The emotional benefits of accepting reality

The price of rejecting reality is high.

I have a course I teach called “Reality based decision making for effective strategy development (see  for details).  Failure to accept reality means your plans, whatever they are – are likely to fail. Sure, you could get lucky, but I’d rather be smart and strategic than lucky. Smart and Strategic tends to yield better results.

The problem with reality is that it can be scary.  Accepting reality means not always knowing how things are going to turn out. It means confronting uncertainty and the unknown. It means accepting that despite all your good intentions and strategic approach and smarts, you still may not succeed.  That’s reality.  And it sucks. I’m not going to lie to you about that.

But this post is about the emotional benefits of accepting reality. Why on earth am I telling you how scary accepting reality is?  Because – despite how scary it can be, accepting reality is emotionally satisfying. It really does help your mental health to remain grounded in reality – even when reality sucks.

Here is my rule. You cannot solve your problems until you acknowledge you have a problem. And as long as you aren’t solving your problem, you will continue to have a problem. And having problems sucks. I would much rather confront my fears so I can confront my problems that stick my head in the sand and hope for the best.  Again, I could get lucky, but sticking my head in the sands means I don’t see the dangers coming and I can’t protect myself from those dangers.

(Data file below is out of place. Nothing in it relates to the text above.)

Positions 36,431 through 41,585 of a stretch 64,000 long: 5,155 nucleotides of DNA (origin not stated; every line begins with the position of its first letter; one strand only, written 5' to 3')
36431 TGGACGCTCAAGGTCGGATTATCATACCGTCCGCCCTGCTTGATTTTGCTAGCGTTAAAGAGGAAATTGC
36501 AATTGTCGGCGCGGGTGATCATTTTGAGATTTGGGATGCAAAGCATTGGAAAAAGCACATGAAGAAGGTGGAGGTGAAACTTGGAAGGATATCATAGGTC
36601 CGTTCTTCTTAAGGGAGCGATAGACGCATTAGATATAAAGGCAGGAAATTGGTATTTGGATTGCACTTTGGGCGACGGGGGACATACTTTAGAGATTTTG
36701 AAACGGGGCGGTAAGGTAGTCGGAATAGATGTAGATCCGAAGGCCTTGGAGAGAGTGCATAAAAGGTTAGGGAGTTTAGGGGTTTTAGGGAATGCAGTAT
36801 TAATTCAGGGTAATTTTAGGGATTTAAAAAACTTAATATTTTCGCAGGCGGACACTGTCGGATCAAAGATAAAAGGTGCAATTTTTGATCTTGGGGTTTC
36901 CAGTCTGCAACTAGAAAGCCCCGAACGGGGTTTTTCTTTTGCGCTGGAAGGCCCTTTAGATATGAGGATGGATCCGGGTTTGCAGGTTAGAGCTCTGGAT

I am a Humanist. I refuse to leave my fate up to fate. I am a proactive doer. I can get things done. I can change the odds in my favor. I refuse to hope for the best. Not when I can be doing something constructive to create positive change for myself.

One of my favorite quotes is “If you are going through hell, keep going.” From Winston Churchill.  Accepting reality is scary. But staying stuck in a living hell is even scarier.  Accepting my present reality is an act of courage. It puts me in a position to change my current reality and make a new one. Accepting reality, however bad it may be is empowering. And being empowered is good for your emotional health.

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